Salt Lake City public radio station KCPW is soon to be auctioned off to the highest bidder.
What that means for the station’s format is unclear, although there appears to be little chance it will remain a nonprofit, public broadcaster.
According to a notice from media brokerage firm Patrick Communications, the minimum bid for KCPW-FM 88.3 is $350,000, and bids must be submitted by Oct. 4, next Wednesday. If more than one qualified bid is submitted, an auction is scheduled for Oct. 9.
The sale of the station will include its broadcast license, along with other unspecified assets.
Station management could not be reached for comment.
KCPW’s owner, Wasatch Public Media, was formed by local supporters of public radio in 2008 specifically to buy the station. It paid $2.4 million for the radio station, which was about to be sold to a religious broadcaster. It operated out of trailers on the Westminster College campus until moving to studios at the Salt Lake City Main Library.
“I feel fortunate that I was part of the heyday, when the station was building,” said Diane Maggipinto, a former on-air reporter/host there. “It was a really wonderful opportunity to be part of a radio station with a very focused emphasis on city issues and city newsmakers. ... It was a great, great team. Kind of scrappy in those early days.”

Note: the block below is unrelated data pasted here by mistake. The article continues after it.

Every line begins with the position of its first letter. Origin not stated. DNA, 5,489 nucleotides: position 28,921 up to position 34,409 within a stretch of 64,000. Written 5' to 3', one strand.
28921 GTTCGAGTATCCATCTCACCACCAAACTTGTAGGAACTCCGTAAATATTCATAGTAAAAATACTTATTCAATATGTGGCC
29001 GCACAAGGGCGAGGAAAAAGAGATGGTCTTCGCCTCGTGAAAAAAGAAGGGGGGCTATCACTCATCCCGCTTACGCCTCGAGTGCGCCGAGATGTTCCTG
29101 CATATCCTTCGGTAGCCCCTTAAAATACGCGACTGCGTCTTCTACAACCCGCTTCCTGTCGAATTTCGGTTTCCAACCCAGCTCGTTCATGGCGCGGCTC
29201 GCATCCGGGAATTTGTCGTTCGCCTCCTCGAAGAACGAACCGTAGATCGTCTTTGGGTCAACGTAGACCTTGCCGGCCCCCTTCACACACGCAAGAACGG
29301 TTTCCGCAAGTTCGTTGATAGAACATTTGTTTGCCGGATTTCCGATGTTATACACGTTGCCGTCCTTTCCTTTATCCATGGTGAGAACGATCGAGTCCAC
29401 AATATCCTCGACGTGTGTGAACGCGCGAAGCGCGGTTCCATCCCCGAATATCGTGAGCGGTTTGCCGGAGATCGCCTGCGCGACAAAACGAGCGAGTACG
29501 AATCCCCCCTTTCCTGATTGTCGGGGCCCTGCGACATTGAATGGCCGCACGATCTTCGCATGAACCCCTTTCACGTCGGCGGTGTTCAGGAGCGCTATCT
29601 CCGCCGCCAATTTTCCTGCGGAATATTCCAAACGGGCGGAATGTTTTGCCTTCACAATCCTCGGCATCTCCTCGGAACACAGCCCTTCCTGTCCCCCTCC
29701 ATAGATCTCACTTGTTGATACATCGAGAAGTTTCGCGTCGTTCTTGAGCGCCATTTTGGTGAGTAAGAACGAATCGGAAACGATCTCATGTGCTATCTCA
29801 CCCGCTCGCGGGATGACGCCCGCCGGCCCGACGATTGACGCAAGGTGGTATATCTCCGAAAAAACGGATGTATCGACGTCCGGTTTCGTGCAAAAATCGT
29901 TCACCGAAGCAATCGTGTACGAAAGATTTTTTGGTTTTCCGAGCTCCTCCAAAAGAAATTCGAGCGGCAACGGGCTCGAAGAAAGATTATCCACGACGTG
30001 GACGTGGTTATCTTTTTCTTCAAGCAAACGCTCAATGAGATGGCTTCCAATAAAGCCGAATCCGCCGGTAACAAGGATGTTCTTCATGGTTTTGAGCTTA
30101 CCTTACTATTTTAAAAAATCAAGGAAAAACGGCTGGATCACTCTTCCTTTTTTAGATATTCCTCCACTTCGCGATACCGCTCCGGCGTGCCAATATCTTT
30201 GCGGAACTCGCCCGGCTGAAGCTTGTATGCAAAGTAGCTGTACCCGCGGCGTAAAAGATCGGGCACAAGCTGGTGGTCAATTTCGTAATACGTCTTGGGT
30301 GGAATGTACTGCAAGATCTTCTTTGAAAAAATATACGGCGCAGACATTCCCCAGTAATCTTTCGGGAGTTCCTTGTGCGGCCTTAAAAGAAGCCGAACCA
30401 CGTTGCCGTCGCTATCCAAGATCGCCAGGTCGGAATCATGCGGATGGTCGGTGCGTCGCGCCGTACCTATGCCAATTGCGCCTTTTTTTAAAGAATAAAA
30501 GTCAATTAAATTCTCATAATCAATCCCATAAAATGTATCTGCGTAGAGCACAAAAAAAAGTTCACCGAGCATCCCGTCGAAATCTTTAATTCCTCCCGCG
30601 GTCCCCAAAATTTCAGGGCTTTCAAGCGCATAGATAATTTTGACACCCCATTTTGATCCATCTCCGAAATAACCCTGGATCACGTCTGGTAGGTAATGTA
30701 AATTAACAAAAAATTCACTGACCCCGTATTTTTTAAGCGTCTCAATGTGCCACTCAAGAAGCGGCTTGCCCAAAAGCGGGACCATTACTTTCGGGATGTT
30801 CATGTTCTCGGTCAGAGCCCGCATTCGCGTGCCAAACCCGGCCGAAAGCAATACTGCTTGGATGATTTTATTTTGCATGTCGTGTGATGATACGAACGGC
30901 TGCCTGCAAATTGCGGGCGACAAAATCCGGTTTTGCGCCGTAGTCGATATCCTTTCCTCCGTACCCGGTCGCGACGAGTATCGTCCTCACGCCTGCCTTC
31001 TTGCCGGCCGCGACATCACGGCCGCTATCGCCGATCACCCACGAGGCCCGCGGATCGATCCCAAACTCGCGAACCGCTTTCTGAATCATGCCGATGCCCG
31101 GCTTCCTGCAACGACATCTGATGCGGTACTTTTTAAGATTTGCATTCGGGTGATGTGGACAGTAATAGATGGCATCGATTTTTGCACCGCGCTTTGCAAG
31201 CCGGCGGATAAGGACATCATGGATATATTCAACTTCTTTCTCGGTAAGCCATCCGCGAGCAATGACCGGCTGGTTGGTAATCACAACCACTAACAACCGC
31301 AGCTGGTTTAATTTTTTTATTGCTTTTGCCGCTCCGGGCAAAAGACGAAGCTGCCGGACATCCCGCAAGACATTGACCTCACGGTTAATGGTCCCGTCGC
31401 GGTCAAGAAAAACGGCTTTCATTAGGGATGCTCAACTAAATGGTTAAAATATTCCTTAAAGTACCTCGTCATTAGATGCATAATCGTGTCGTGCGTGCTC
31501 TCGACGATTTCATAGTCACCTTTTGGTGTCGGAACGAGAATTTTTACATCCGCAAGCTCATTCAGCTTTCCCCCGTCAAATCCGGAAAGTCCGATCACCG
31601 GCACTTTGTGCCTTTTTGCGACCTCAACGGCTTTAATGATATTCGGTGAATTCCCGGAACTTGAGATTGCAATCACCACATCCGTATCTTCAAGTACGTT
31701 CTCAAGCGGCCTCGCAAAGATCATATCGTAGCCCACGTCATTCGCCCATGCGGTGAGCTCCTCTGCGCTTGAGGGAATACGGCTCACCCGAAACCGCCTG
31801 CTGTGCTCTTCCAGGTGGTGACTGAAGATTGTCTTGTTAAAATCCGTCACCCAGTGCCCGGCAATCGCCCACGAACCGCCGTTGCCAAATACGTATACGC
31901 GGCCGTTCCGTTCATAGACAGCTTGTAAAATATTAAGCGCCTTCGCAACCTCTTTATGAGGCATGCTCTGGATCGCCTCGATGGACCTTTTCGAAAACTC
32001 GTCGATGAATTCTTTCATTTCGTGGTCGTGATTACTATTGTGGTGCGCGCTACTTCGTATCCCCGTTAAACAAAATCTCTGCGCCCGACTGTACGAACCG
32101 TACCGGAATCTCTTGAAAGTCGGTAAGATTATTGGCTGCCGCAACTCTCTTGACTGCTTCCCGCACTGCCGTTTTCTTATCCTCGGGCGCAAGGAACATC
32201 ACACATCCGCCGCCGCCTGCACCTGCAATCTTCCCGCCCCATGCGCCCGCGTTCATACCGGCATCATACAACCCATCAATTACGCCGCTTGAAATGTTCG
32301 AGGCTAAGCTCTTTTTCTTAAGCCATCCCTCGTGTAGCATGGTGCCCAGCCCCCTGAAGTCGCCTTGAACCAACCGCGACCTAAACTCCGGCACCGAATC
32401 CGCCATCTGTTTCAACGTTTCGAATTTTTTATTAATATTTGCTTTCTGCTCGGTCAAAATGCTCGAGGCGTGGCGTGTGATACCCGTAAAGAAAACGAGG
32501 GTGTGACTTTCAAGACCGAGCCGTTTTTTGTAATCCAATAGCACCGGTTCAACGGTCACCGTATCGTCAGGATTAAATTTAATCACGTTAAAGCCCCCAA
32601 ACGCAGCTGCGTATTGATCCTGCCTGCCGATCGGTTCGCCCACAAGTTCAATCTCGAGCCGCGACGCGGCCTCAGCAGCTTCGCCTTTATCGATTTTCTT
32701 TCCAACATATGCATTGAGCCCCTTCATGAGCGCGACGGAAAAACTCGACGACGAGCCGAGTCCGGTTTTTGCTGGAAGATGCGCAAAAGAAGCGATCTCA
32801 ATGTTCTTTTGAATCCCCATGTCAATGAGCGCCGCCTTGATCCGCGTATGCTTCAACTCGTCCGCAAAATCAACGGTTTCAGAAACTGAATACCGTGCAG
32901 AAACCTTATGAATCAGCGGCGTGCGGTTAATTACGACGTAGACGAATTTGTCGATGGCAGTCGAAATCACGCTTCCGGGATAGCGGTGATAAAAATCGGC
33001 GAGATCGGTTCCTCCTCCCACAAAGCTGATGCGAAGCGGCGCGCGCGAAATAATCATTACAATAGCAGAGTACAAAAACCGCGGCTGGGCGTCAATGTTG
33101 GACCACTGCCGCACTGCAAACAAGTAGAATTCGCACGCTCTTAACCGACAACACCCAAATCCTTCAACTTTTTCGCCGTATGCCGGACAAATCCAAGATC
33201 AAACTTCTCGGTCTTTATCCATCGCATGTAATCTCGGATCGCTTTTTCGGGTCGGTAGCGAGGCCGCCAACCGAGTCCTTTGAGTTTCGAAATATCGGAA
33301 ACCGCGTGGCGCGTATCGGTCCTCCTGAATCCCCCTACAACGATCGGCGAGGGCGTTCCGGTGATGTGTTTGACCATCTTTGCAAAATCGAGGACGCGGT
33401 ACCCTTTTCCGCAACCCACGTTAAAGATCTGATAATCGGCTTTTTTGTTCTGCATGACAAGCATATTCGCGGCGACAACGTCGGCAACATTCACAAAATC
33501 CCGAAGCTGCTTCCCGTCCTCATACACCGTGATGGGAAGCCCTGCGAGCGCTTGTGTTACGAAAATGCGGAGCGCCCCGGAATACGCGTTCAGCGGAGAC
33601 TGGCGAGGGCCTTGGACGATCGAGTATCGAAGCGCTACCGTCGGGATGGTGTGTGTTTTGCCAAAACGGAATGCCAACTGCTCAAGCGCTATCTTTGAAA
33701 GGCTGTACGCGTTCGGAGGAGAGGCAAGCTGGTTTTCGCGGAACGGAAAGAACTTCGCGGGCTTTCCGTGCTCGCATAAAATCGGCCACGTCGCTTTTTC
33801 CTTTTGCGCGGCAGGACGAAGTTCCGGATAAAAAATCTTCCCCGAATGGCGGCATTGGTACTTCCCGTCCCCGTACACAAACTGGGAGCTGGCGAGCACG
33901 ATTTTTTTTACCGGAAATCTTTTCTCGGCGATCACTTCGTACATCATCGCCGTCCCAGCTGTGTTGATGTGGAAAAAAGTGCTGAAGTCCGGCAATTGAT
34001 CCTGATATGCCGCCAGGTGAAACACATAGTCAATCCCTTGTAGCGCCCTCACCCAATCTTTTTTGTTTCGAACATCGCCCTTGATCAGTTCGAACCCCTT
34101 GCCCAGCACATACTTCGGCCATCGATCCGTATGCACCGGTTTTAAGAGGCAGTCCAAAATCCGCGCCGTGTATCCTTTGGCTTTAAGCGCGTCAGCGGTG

KCPW has been through multiple financial crises over the years. In 2011, an anonymous lender came through when then-Salt Lake City Mayor Ralph Becker blocked the city council’s plan to loan the station as default loomed.
In 2013, KCPW was forced to drop National Public Radio programming.
“It was an uphill battle from the beginning — going up against the powerhouse of KUER,” said Maggipinto. (KUER-FM 90.1, owned and operated by the University of Utah, is the state’s primary public radio station, and goes by NPR Utah.) “And then having to let got of all of that NPR programming because they couldn’t afford it.
KCPW now carries programming from American Public Media, the BBC and the Canadian Broadcasting Corporation, along with several locally produced shows — including “Behind the Headlines,” which features Salt Lake Tribune staffers discussing each week’s top stories.
In 2014, the station came within a day of defaulting on programming fees. After falling six months behind on payments to APM, the station successfully raised $42,000 to pay off that debt and stay on the air.
In 2017, the nonprofit restructured a 2008 loan used to buy the station, eliminating $1.7 million in longterm debt.